Feminist writer and activist
Lauretta* (1) Ngcobo was born and brought up in a rural area of Kwazulu Natal called Ixopo.
She is well known as a feminist writer during the early 50’s though her work was only published in the 80s and 90s. Ngcobo was one of the main speakers during the 1956 women’s anti-pass march that was held across the country. She left the country in 1963 escaping imminent arrest, and went into exile with her husband and children, moving from Swaziland to Zambia and finally settling in England where she worked as a teacher for 25 years. Soon after she left South Africa, Lauretta started writing, but it was not until 1981 that her first book, Cross of Gold, was published. This is a book of which she says "I was contemplating what had catapulted my life into exile and how it had all come about".
Let it be Told (1987) recounts the turbulent thoughts of black women writers in Britain in the 1980's, told in their own words. Lauretta Ngcobo found writing for children, however, gave her the greatest challenge as a writer. She has also written and published many academic papers, attended many writers' conferences, delivered papers in various universities and traveled extensively as a result.
One of Ngcobo’s most well known books is “And They Didn’t Die”. This book is about a black rural community of women who, against the backdrop of the 1913 and subsequent Land Acts, care and fight for their children, the land, and the cattle while their husbands work in the mines and cities. In her focus on the struggles and complexities faced by her female protagonist, Jezile Majola, Ngcobo articulated the personal and public struggles of African women who opposed apartheid amidst the harshness of rural life. “Rural women suffered the most. They had to take care of their children on their own the men had left for the cities” said Ngcobo*(2).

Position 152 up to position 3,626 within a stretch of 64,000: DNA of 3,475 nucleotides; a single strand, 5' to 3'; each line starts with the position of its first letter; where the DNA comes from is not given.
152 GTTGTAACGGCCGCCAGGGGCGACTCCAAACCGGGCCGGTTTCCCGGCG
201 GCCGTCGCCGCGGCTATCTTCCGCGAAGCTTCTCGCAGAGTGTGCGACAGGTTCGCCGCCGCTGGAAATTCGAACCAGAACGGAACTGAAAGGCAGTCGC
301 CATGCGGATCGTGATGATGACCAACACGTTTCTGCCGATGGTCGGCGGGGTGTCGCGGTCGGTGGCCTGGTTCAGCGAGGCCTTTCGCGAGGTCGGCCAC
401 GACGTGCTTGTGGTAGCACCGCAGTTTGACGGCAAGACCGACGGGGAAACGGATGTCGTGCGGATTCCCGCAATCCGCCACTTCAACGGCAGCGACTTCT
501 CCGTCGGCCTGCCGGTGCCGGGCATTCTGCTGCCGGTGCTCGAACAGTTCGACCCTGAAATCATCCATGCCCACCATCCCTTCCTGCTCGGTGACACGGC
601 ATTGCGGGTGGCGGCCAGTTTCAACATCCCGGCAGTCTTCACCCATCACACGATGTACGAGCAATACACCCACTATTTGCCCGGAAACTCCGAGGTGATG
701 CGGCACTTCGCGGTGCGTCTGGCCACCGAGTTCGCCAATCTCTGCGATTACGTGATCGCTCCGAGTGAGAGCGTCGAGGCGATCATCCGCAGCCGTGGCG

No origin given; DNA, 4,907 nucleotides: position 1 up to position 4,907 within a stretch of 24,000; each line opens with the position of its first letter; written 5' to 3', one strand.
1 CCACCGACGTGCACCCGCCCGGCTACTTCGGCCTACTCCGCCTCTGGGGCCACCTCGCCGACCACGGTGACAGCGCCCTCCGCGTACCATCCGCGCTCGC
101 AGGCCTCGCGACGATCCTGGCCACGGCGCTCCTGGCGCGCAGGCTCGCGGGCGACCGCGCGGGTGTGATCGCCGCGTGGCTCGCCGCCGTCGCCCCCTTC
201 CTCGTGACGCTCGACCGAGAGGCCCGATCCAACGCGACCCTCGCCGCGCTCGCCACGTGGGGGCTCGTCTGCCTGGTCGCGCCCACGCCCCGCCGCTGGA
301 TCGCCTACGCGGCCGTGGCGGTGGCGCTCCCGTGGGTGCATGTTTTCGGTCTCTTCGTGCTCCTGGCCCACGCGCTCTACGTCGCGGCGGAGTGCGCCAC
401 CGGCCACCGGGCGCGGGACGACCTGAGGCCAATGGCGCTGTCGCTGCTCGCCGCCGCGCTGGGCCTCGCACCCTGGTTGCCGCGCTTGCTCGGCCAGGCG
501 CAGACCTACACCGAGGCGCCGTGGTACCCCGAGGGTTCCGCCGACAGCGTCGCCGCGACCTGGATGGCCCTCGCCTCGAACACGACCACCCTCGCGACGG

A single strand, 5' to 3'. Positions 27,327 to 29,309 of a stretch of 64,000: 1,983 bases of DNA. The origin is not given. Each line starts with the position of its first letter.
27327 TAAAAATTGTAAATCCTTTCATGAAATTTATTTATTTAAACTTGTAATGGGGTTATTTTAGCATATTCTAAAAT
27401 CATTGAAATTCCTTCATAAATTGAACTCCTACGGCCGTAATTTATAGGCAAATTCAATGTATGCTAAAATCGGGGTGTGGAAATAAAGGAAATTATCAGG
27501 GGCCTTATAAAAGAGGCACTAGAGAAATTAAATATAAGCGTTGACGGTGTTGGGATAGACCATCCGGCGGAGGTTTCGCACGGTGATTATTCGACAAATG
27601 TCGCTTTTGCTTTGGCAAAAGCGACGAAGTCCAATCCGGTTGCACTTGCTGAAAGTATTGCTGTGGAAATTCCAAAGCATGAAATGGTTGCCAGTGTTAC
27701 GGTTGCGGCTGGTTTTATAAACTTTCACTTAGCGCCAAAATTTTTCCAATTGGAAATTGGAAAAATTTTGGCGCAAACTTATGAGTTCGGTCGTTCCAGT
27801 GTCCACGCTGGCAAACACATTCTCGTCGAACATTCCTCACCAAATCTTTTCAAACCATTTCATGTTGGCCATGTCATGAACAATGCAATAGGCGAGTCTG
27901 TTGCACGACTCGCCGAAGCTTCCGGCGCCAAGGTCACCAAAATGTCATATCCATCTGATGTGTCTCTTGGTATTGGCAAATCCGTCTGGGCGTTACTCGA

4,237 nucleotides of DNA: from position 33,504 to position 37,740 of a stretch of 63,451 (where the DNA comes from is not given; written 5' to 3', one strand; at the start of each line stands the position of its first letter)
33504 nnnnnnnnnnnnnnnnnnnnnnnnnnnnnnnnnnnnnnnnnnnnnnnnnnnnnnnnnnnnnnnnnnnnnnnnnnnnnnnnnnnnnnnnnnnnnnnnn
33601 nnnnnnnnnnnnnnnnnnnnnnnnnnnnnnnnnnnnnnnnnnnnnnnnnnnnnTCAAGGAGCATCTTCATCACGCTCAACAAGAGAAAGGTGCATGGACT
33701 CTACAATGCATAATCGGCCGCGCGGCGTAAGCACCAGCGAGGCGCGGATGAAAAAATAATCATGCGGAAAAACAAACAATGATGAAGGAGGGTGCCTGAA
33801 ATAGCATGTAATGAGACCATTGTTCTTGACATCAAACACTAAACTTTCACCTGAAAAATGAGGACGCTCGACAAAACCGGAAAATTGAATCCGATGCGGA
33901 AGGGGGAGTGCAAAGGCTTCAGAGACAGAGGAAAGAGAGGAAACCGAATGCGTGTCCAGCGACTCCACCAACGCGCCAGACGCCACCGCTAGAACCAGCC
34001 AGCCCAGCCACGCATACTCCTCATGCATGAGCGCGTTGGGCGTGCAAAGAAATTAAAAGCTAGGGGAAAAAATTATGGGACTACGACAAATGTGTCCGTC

In her writings, Ngcobo is generous in her criticisms of apartheid and of Zulu traditions that clamped tightly on women. She once made a point saying “A women is not only black, but at the same time must also submit to her husband, who, being oppressed, will find it necessary to oppress his women. Traditiona reinforces this, and elevates man above women. In our tradition we find customs against which resistance is in vain, especially if one is an isolated individual or part of a restricted group*(3).
In 1994 she returned to South Africa where she now serves as a member of the KwaZulu-Natal Provincial legislature and information officer for the Inkatha Freedom Party*(4).
* 1: Sources vary with regards to the spelling of Lauretta, some sources use the spelling Laurette.
* 2: Quoted from Sowetan (10/08/2006, p. 4.)
* 3: Interview by Itala Vivan’, in Eva Hunter and Craig Mackenzie (eds) Between the lines II [Grahamstown:National English Literancy Museum, 1993] 102
* 4: Details of these positions are unclear.
1981. Cross of Gold.
1987. Let It Be Told: black women writers in Britain.
1990. And They Didn't Die.
1994. Fikile learns to like other people.